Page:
During the divorce process, the marital assets of a couple are out in the open and evaluated. In deciding who gets what with the assets and finances, both individuals are exposing what they have and valuing it, based on the understanding that all that is listed and exposed is all that there is.
Many look to hide assets through various degrees of subterfuge. Some simply lose track of various things that they accumulate during the course of a lifetime. Either way, looking for the assets becomes a task unto itself.
For many, this task starts at the storage unit.
Assets in storage
For individuals who do not have the space in their home for all of their things, storage spaces provide a great way of accessing your items without having all of the clutter inside your home. For individuals seeking a divorce, storage units could contain many of the assets being sought after.
According to The Atlantic, storage industry professionals refer to the changes and crises that fuel their business as the four Ds: dislocation, downsizing, divorce, and death. These moments in one’s life require finances to deal with the changes occurring in one’s life, and that starts with one’s accrued assets.
Whether the asset is hidden there or was simply forgotten, the risk of it looking like it was hidden is ever-present. Many companies and websites who specialize in storage units have general rules and regulations to the use and access between soon-to-be ex-spouses in situations of divorce.
According to the self-storage news website, Inside Self-Storage (ISS), a storage operator generally does not care who has a right to the property in a particular unit. If the rent is paid and the individual looking to access the unit has the proper access code and key, the manager will not care about the right of access.
However, the situation can become tense when the spouse who is the non-tenant attempts to access the storage unit and the tenant spouse disputes their right to access. According to ISS, the manager defers judgment to the courts, which already are handling the dissolution of the marriage and the separation of the assets.
This is where the property and access of the storage unit come into play. The manager follows the court orders and instructions as to turning over property in the storage unit from one soon-to-be ex-spouse to another.
Inventory and value
When sorting through assets, part of the divorce process is communication, and whether that is directly or through lawyers, it can be helpful to be on the same page on issues, especially when it comes to the assets and access to a storage unit.
Many look to mischaracterize the items and assets in storage units during a divorce as “junk”. According to the self-storage brand, LifeStorage, some in the middle of the divorce experience may look to grab a trash bag and toss out as much as possible, especially if the items are a reminder of the marriage.
LifeStorage also suggests that creating an inventory may be beneficial. Creating documentation, both on paper and digitally, can be a necessary step in accounting for items and assigning a value to them. LifeStorage suggests doing this after the divorce. However, it is too important to one’s case and one’s potential financial future to wait until the end of the divorce process to postpone taking inventory of these items, valuing them, and fighting for them.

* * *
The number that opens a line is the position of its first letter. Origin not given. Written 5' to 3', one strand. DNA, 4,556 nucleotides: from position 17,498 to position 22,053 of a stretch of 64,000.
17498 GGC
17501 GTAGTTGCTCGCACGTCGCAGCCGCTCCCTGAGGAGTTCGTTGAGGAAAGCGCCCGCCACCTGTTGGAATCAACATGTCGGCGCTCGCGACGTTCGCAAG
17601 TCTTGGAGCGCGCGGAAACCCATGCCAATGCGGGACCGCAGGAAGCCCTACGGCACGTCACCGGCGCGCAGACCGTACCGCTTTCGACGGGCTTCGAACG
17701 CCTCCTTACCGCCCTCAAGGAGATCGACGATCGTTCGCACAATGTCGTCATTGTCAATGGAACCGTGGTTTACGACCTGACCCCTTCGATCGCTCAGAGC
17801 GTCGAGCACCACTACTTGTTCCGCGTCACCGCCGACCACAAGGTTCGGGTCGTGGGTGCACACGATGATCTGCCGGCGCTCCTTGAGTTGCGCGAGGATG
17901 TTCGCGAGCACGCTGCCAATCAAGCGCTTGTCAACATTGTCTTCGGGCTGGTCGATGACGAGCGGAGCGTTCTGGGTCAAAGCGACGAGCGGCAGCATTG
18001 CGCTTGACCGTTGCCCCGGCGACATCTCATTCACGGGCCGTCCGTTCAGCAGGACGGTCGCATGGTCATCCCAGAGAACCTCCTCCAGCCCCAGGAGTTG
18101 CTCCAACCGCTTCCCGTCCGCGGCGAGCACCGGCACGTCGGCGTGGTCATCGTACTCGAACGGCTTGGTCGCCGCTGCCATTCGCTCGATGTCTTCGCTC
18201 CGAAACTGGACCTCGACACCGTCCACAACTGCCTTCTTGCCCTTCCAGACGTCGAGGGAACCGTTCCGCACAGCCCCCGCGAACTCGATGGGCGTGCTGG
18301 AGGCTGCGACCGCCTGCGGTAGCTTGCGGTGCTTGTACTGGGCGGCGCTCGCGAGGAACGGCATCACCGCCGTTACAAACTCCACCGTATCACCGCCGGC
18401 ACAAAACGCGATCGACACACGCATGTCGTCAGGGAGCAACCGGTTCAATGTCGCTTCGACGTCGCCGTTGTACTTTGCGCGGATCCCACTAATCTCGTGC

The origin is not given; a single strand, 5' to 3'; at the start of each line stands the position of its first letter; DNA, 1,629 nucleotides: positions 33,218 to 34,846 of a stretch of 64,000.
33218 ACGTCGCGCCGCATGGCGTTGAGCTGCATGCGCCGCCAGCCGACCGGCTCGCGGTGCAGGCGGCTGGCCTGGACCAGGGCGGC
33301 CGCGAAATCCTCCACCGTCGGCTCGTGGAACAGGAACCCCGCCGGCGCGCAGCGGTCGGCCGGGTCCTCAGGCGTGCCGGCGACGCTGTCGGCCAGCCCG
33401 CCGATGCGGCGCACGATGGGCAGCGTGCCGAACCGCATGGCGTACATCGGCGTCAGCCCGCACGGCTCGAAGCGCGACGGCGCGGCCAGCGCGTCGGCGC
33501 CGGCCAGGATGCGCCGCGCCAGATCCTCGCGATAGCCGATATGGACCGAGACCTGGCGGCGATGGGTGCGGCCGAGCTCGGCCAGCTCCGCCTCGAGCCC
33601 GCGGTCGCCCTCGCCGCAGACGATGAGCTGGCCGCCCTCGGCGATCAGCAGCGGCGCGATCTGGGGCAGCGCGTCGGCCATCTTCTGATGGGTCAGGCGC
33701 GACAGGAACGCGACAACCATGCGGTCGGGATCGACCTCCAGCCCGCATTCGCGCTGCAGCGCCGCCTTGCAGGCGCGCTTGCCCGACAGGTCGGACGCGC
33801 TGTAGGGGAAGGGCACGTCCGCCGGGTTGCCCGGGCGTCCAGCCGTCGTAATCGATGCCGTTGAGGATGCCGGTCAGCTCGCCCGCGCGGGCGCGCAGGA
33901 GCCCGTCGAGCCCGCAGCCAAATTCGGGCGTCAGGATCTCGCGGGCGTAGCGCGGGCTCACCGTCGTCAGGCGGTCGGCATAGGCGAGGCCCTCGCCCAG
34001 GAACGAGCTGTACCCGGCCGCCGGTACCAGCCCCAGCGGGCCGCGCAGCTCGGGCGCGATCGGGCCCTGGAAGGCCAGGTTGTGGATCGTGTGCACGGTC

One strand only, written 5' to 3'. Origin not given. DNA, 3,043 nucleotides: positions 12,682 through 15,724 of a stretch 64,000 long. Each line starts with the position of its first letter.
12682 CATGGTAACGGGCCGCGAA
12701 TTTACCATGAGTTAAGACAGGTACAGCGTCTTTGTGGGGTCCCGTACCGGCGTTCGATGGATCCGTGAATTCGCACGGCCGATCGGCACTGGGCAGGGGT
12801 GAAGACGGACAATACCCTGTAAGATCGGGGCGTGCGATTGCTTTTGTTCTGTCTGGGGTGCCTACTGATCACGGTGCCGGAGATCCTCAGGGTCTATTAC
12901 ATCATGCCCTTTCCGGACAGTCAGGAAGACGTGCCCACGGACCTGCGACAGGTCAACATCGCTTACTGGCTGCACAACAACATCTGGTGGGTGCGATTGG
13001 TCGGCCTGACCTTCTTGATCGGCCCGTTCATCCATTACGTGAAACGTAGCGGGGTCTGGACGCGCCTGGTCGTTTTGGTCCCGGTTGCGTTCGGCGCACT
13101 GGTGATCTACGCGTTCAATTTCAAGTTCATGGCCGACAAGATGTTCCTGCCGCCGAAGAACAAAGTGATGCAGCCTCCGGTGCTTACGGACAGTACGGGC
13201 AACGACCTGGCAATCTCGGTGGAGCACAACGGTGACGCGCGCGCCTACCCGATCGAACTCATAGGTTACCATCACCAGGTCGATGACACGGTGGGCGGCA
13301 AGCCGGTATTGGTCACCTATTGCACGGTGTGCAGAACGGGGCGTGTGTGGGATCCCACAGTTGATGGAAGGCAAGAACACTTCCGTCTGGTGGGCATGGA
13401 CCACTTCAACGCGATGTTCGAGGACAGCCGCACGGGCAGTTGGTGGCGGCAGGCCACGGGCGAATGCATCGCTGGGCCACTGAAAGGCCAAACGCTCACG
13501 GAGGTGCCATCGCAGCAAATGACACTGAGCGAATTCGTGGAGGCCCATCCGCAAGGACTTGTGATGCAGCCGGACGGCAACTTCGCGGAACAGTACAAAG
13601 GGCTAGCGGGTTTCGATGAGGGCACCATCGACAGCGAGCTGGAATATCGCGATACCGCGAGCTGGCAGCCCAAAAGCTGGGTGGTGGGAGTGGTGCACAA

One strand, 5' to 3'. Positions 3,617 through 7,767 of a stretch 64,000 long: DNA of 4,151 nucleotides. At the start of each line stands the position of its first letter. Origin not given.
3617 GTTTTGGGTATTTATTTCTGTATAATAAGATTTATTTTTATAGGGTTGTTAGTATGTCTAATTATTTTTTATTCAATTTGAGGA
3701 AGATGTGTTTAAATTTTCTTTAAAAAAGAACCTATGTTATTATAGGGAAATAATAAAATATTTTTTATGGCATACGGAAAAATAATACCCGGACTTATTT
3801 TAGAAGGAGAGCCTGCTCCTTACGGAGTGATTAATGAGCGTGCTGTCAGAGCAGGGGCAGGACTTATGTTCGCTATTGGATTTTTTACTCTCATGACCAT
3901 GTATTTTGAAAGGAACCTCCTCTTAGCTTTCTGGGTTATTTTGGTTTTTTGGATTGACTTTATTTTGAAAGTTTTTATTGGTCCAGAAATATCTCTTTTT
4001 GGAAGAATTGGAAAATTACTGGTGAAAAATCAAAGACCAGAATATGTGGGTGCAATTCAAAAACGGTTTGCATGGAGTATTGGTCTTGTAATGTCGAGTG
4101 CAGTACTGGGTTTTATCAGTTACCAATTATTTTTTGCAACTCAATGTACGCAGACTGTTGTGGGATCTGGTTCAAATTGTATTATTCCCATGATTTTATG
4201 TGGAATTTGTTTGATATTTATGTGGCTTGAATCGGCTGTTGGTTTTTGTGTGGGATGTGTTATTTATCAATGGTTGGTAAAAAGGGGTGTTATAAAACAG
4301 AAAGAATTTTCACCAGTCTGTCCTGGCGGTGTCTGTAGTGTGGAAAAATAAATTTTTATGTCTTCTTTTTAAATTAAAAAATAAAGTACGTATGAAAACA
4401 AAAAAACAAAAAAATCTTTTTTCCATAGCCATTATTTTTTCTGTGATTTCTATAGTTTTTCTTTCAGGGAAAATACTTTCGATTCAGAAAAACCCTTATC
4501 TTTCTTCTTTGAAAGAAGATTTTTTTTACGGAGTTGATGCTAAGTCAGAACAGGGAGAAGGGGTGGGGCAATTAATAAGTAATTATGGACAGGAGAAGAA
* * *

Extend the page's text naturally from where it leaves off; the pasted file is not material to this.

Like owning a safe deposit box, owning a storage unit can be seen as a red flag during the divorce process. Many, including the opposite party and any judge, may ask what is in the unit, and the opposite party may attempt to spin it, as assets being hidden.
Depending on your state’s status as a community property or equitable distribution state, the amount in the storage that you, as a divorcing spouse, may end up with in the divorce settlement may vary. It also is important to get a professional in this situation, capable of assigning a proper value to some of the larger assets that may be found in the storage unit. This can prevent the opposite party from manipulating the assigned value.
In keeping so many of your belongings, storage units give you the opportunity to declutter your home from the dysfunction that would occur if all of these items were to take up space in your home. Similarly, the ending of a marriage gives you the opportunity to move forward from the dysfunction of an unhappy marriage, and sorting through the assets in a storage unit is part of that process in figuring out what to do with what’s left.
Dan Pearce is an Online Editor for Lexicon, focusing on subjects related to the legal services of customers, Cordell & Cordell and Cordell Planning Partners. He has written countless pieces on MensDivorce.com, detailing the plight of men and fathers going through the divorce experience, as well as the issues seniors and their families experience throughout the estate planning journey on ElderCareLaw.com. Mr. Pearce has managed websites and helped create content, such as the Men’s Divorce Newsletter and the YouTube series, “Men’s Divorce Countdown.” He also has been a contributor on both the Men’s Divorce Podcast and ElderTalk with TuckerAllen.
Mr. Pearce assisted in fostering a Cordell Planning Partners practice area specific for Veterans, as they deal with the intricacies of their benefits while planning for the future. He also helped create the Cordell Planning Partners Resource Guide and the Cordell Planning Partners Guide to Alternative Residence Options, specific for seniors with questions regarding their needs and living arrangements.